Offline StillTrying

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Re: Very fast LED driver for flash applications
« Reply #13 on: May 16, 2021, 01:35:53 pm »
If you've already got up to 48 VDC for the LEDs what's wrong with a 555 driving a mosfet. :)

I was surprised at how clean the simulated 7A 0.5ms pulses (white trace) are even without any low R in series with the LED. :-/O to suit.
« Last Edit: May 19, 2021, 12:37:14 pm by StillTrying »
CML+  That took much longer than I thought it would.
 

Online jonpaul

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Re: Very fast LED driver for flash applications
« Reply #14 on: May 17, 2021, 05:32:31 am »
Hello all the title...VERY FAST LED driver for FLASH...prompts the historical note:

In 1940s, Dr Harold Edgerton at MIT invented the fast xenon flash technology used for military and defense use eg night photo mapping of targets and nuclear device testing photography.

With special construction of the xenon flash and trigger with spark gaps and krytrons, etc, Edgerton was able to achieve 1-10 usec  flash and jitter.

http://www.nasonline.org/publications/biographical-memoirs/memoir-pdfs/edgerton-harold.pdf

By the 1950s and 1960s,  developments brought the duration and jitter down to nanoseconds!

Enjoy.

Jon
Jean-Paul (EE 1968, the Internet Dinosaur)
 

Online Terry Bites

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Online Terry Bites

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Re: Very fast LED driver for flash applications
« Reply #16 on: May 20, 2021, 12:03:02 pm »
if you use an application specific MOSFET driver life will be a lot easier. Many have nanosecond rise times. I simulated this with LCW H9GP LEDS. Its a starting point. [attachimg=1]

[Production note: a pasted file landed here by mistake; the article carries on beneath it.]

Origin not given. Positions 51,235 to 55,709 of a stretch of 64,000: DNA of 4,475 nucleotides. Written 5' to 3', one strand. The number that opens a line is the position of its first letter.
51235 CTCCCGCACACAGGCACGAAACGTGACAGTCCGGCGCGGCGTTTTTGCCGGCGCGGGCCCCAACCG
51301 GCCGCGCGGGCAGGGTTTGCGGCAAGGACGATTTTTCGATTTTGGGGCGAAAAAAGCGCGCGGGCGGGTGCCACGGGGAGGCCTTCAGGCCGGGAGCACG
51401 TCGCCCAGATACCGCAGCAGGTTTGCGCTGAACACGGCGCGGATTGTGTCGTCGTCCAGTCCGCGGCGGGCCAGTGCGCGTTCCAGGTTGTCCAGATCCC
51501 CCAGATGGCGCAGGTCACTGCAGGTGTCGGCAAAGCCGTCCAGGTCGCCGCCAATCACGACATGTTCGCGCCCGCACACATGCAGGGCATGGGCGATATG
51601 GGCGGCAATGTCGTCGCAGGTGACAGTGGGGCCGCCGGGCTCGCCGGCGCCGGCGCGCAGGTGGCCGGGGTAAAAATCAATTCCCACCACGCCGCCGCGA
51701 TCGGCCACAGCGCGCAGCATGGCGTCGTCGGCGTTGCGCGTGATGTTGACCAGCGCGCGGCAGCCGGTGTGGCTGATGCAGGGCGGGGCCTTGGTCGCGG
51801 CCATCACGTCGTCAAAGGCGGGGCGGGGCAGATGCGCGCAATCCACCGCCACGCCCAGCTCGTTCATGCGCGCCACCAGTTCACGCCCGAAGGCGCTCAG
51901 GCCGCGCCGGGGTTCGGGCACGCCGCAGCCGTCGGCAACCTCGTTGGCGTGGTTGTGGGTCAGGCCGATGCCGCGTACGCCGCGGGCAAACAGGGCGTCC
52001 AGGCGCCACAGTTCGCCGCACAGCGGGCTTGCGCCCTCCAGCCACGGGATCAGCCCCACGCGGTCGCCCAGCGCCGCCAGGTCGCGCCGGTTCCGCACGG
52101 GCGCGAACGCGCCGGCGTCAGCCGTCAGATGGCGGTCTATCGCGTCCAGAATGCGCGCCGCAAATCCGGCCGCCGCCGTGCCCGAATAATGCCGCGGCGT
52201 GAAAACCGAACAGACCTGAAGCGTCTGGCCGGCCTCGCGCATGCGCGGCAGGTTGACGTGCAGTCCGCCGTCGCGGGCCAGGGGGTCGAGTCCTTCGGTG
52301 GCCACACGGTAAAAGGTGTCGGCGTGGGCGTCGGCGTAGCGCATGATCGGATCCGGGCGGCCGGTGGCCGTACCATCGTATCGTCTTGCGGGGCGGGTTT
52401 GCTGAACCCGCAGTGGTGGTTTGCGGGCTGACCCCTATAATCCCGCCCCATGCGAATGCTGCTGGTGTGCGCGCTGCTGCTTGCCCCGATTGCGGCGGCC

« Last Edit: May 20, 2021, 03:58:34 pm by Terry Bites »
 

Offline amishasingh

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Re: Very fast LED driver for flash applications
« Reply #17 on: May 20, 2021, 12:21:20 pm »
What sort of power consumptions does these led drivers generally do ?
Amisha
 

Offline Doctorandus_P

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Re: Very fast LED driver for flash applications
« Reply #18 on: May 21, 2021, 07:41:16 am »
I think I would first go for (something like) that 555 driven circuit, with an extra current shunt and transistor to turn the fet into a current sink. Maybe even simplify to just a resistor for current limiting. It probably switches in less then a microseconds. Maybe a cap over R2 to compensate for the gate capacitance of the fet can make it a bit quicker still.

I would avoid any switching topology for this. Inductors need time to get some decent current through them, which will make your driver slow. Efficiency (as for regular lighting) is also total irrelevant for this.